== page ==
When a python module is called it is assigned the __name__ of __main__ otherwise if it's imported it will be assigned the __name__ of the module.

Concrete example

Let's create a module to play with __name__ a bit. We will call this module nodes.py. It is a module that we may want to run by it'self or import and use in other modules.

# nodes.py

if __name__ == "nodes":
    import sys
    import __main__

    print(f"you have imported me {__name__} from {sys.modules['__main__'].__file__}")

if __name__ == "__main__":
    print("you are running me as main")

I have set this module up to execute one of two if statements based on whether the module it'self is being ran or if the module is being imported.

Note it is not common to have a if __name__ == "nodes": block, this is just for demnonstration purposes.

running python nodes.py

Running a python script with the command python <filename.py> will execute your script top to bottom.

python nodes.py

This will print out you are running me as main


If you don't already have python installed try using miniconda or replit.com

running ./nodes.py

You can also simply execute the script from bash if you first set the module to be executable.

chmod +x nodes.py

Note once you have set the file to be executable, it will remain executable chmod +x nodes.py is only needed one time, even if you edit the file.


Let's create a second module pipeline.py and import the first module nodes and see what happens.

# pipeline.py
import nodes

Just like nodes we can run pipeline either way if it's executable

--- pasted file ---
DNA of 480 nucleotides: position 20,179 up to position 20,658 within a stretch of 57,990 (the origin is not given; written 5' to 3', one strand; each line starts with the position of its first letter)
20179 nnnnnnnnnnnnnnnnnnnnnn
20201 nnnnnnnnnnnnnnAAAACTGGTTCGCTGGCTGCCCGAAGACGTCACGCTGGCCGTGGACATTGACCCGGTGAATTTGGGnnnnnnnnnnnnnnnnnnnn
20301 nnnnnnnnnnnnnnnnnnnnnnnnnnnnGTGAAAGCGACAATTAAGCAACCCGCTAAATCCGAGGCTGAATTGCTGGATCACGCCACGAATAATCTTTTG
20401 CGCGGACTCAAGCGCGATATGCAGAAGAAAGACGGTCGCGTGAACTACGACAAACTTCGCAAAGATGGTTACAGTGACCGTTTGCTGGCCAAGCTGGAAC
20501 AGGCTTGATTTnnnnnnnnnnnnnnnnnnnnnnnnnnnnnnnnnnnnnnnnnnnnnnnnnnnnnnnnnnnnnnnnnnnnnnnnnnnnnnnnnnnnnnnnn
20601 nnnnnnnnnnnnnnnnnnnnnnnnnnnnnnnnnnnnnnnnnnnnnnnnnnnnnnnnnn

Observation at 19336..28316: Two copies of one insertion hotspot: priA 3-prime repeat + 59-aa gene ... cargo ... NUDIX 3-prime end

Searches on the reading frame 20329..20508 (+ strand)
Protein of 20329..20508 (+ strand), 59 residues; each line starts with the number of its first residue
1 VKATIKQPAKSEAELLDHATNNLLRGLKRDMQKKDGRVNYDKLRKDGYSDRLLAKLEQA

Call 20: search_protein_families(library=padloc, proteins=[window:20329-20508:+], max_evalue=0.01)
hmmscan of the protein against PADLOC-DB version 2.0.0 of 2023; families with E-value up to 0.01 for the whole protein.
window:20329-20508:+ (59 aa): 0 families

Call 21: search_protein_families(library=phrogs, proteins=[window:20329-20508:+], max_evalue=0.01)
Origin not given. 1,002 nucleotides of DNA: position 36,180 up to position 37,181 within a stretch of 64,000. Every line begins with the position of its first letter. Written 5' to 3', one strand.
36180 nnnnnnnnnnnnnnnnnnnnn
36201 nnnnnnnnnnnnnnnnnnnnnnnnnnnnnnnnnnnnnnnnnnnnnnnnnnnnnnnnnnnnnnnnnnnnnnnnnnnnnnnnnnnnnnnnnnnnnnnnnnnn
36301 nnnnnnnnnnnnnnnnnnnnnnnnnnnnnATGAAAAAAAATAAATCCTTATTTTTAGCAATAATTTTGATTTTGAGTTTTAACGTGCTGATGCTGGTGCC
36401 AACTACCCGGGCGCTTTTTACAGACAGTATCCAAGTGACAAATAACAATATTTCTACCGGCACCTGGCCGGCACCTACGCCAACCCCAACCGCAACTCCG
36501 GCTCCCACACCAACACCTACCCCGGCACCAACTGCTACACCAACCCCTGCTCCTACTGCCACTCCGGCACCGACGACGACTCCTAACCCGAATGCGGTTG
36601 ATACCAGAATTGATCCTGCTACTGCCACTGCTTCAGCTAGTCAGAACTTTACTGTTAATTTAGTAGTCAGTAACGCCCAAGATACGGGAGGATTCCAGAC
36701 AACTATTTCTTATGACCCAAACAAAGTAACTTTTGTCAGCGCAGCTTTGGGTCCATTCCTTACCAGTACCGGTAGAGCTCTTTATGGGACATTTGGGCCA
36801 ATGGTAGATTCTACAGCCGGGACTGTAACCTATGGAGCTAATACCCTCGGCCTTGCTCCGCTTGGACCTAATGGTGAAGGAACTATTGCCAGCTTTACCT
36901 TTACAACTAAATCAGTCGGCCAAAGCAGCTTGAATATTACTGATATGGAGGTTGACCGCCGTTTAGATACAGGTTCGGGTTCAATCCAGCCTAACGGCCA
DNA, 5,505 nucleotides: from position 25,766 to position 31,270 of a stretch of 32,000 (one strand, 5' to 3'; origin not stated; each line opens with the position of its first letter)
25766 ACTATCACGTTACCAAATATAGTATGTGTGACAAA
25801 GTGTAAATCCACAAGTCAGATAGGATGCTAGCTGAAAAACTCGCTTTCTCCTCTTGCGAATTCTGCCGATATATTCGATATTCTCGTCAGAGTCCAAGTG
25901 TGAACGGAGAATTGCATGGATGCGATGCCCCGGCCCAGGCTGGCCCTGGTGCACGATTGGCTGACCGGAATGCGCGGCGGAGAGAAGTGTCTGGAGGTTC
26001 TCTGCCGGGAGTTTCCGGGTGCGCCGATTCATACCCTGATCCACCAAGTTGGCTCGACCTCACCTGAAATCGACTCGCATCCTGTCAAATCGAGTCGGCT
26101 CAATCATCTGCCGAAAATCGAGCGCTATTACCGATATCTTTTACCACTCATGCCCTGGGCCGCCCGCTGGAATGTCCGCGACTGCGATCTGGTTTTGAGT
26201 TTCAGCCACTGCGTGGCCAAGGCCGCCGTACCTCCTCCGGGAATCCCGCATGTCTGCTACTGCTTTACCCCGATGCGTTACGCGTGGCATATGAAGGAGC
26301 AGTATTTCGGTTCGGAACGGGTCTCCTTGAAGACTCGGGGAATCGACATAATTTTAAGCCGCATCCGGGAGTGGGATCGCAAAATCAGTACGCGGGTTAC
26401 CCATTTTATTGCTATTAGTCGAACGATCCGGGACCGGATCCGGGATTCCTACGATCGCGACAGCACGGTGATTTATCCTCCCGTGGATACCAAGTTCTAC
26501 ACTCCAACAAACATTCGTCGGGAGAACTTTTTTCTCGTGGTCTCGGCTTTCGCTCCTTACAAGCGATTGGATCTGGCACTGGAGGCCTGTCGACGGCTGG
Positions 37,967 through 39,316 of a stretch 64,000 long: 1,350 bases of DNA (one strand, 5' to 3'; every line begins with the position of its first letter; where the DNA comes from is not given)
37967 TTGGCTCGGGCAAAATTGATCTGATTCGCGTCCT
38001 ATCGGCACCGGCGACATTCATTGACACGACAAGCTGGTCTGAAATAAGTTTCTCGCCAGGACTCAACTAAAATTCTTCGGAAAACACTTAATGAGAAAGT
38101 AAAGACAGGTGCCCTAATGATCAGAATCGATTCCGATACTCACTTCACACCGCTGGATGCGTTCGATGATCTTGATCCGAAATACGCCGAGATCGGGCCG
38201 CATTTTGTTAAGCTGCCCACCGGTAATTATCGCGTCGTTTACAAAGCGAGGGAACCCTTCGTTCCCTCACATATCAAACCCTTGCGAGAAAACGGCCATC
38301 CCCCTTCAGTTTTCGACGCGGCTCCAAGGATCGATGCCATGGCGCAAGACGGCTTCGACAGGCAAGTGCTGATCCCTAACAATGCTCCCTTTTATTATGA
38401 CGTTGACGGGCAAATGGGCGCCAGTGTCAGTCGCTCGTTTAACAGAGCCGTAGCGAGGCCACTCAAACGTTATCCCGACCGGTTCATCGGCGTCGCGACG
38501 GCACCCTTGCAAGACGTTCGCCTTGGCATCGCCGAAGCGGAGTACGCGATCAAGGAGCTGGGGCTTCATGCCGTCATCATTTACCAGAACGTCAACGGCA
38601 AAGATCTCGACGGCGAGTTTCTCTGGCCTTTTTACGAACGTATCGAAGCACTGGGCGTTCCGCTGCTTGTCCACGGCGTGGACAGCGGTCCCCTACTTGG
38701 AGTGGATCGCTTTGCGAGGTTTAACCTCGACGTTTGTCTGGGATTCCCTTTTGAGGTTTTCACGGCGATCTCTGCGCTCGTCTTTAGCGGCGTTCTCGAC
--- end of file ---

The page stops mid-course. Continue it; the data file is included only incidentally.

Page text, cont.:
python pipeline.py
# must run chmod +x pipeline.py first.

Either way it will print out you have imported me nodes from ./pipeline.py


If we were to import nodes from the repl we would see an error in this case, due to the fact that there is no __main__ file since it's a repl session.

Use Cases

The main use case for if __name__ == "__main__": is flexibility. Simply importing a module should not execute any code, print anything to the screen, change your filesystem, or generally have any side effects in most cases. It is something that most python users would not expect. We can use this block to make it such that the module can be both imported and executed.


The rich library uses it to make examples of each module print to the screen if it's executed. I personally think this is a fantastic idea.


In my world of data analysis we often setup a script of functions that will behave as an etl pipeline of sorts. Since we may want to reuse some of these functions in other scripts it's common to hide the actual execution of these functions in a if __name__ == "__main__": block so that we don't start making changes to the data simply by importing the module.


Most cli applications will leverage if __name__ == "__main__": to run something when called as a script instead of being imported. This allows us dt do things such as testing much easier.

Check out the example on the first page of the click framework's docs


if __name__ == "__main__": is not so cryptic or scary, it's just looking to see if this module was called as a script or imported from somewhere else, and executing some different behavior based on how it was called.

if __name__ == "__main__":
    print("you are running me as main")

Related Links